Any Olympic athlete will tell you how important exercise and sticking to a healthy diet is, but some experts (and even some athletes) say sleep is just as important for overall performance.
According to a recent study by Mitacs, an organization whose aim is to build research-based partnerships in Canada, 77 per cent of participating athletes were satisfied with the quality of their sleep after making simple changes to their routine.
Study author and physiologist Amy Bender created a very specific sleeping plan for each member of Team Canada's women's eight rowing team. From small changes like going device-free before you go to bed and fitting in naps, Bender says most athletes had typical sleeping routines before the study.
“What we found was that not only were the athletes not getting enough sleep at night, but they also weren’t napping, which is very important for athletes,” Bender says in a statement. “As well, 90 per cent of the team members were using technology before bed, which has been proven to affect the quality of sleep.”
One of the Canadian rowers was 27-year-old, London, Ont. native, Natalie Mastracci, who is currently competing in the Rio Olympics with the rest of the team.
Canada's women's eight rowing team members Lauren Wilkinson and Natalie Mastracci celebrate their silver medal finish at Eton Dorney during the 2012 Summer Olympics.
Mastracci tells The Huffington Post Canada that before the study, she usually slept for five to seven hours, even though she knew she should've been aiming for nine. After sticking to Bender's plan (which you too can follow in the slideshow below), she noticed changes right away.
Set yourself a tech curfew: Going device-free before bed is one thing, but to make yourself stick to a habit every night, set yourself a tech curfew, Canadian Olympic rower Natalie Mastracci says. Pick a time and put your phone away until the next morning — the less screen time before bed, the better.
Start tracking how many hours of sleep you get every night: Not all of us should be sleeping like Olympic athletes (some of them require nine hours per night, Mastracci says), but we should all be aware of how much sleep our individual bodies need. Start with seven hours and see how you feel after a week. Your body should indicate if you need to add an extra hour or keep it at seven.
Have the right tools: Mastracci says the rowing team has tried everything from blue-light blocking glasses to blue lights that wake you up in their sleeping routines. Even if it is as simple as buying an eye mask to block out the light or darker curtains, you can easily find quick fixes to get a better night's rest.
Get into bed earlier: Even if you're not sleeping right away, get into the habit of just getting ready for bed earlier. This way, when you're ready for snooze time, you'll already be settled in bed. To kick things off, start with 30 minutes and work towards an hour.
Pick up a book or another activity: Now that you're in bed earlier, find ways to make use of your time without being on the phone. Read a book, meditate or just lay down and listen to some music.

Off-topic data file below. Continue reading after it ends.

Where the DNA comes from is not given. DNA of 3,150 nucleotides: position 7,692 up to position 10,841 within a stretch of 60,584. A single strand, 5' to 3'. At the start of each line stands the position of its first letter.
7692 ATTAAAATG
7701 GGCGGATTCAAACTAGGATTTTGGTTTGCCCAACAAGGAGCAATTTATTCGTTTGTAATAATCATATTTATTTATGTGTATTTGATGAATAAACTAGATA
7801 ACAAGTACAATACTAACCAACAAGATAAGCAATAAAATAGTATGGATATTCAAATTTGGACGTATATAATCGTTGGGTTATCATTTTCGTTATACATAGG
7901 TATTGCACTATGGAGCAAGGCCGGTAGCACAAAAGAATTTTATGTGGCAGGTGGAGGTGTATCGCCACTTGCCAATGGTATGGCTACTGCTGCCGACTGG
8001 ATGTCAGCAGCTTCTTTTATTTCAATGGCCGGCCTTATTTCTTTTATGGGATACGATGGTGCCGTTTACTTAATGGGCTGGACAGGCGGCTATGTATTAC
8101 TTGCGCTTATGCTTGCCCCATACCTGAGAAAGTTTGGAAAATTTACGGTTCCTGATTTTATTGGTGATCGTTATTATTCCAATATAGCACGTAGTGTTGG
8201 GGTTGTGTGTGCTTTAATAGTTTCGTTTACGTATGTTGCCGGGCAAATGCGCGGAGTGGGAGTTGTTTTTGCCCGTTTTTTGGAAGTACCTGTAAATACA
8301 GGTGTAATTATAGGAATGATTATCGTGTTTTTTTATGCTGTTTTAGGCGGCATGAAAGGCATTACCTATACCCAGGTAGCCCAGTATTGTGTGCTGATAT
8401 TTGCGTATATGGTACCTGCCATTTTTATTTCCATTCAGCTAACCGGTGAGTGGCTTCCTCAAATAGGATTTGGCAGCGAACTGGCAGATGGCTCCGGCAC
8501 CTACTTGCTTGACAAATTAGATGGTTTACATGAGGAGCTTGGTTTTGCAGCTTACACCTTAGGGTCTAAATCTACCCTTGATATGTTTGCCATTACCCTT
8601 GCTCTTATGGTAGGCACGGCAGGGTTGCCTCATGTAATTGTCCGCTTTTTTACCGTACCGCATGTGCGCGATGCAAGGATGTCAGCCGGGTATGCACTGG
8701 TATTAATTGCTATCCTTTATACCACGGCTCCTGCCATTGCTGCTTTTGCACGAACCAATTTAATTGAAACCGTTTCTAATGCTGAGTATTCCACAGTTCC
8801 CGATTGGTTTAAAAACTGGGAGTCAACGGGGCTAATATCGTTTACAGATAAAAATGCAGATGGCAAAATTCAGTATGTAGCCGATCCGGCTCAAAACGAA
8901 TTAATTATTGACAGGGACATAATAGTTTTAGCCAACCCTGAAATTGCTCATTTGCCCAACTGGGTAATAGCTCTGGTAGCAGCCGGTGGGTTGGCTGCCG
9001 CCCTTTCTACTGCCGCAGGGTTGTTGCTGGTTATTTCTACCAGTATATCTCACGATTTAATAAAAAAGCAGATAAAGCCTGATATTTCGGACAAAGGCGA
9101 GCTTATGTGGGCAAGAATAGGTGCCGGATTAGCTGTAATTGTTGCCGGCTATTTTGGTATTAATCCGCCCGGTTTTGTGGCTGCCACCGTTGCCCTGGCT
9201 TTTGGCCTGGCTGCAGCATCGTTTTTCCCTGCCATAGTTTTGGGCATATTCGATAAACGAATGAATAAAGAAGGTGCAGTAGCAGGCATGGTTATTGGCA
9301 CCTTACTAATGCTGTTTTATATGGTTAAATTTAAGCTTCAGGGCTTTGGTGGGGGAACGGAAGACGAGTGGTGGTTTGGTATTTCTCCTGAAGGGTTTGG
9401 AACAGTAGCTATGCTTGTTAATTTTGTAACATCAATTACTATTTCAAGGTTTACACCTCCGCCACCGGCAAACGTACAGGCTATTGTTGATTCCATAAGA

Squeeze in a nap (if you can): If your place of work offers napping spaces, try to get a 20-minute nap during the day. If not, see if you can squeeze in some sleep during your (non-driving) commute.
Make sleep a priority: At the end of the day, the only way to get a better sleep is by making it a priority for yourself. We may not be training like Olympic athletes, but sleep is important for every type of body.
"It was such an incredible and significant change of my overall attitude," she says. "I didn't want to believe just sleeping more would help everything, but it really did. I was in a better mood at the beginning of practice... and I can get one per cent more out of [that] practice," she says.
Mastracci says even making a small change like getting into bed earlier can make a significant change.
"You can do these things anywhere, even if you are mobile," she says.
Karina LeBlanc, a retired soccer goalkeeper who represented Canada in two Olympic Games and who is now in Rio for Yahoo! Canada Sports, says she would aim to get at least eight hours of sleep preparing for the Games.
"Sleep is just as important as your nutrition, just as important as your training, so if you cut corners on your sleep you might as well cut corners in the gym or on the field," she tells The Huffington Post Canada. "I still try to get that eight hours because that’s what my body knows."
Canada's goalkeeper Karina LeBlanc makes a save during a practice session in Edmonton, Alta., on Friday June 5, 2015.
When prepping for the Olympics, LeBlanc says she was told to go device-free before bed and these days she tries not to watch television before resting.
"I still think that gets your brain going, even though I might be watching a show that requires no thought like 'The Bachelorette,'" she says.
These days LeBlanc as well as Mastracci aim to stick to their sleeping schedules, even when they're not training.
"I'm not going to lie, there are some days where there’s so much to do, but I'm just mindful about how important it is to find that balance," LeBlanc says. "I may not have perfected that balance, but I know what I'm aiming to accomplish."
With files from Chloe Tejada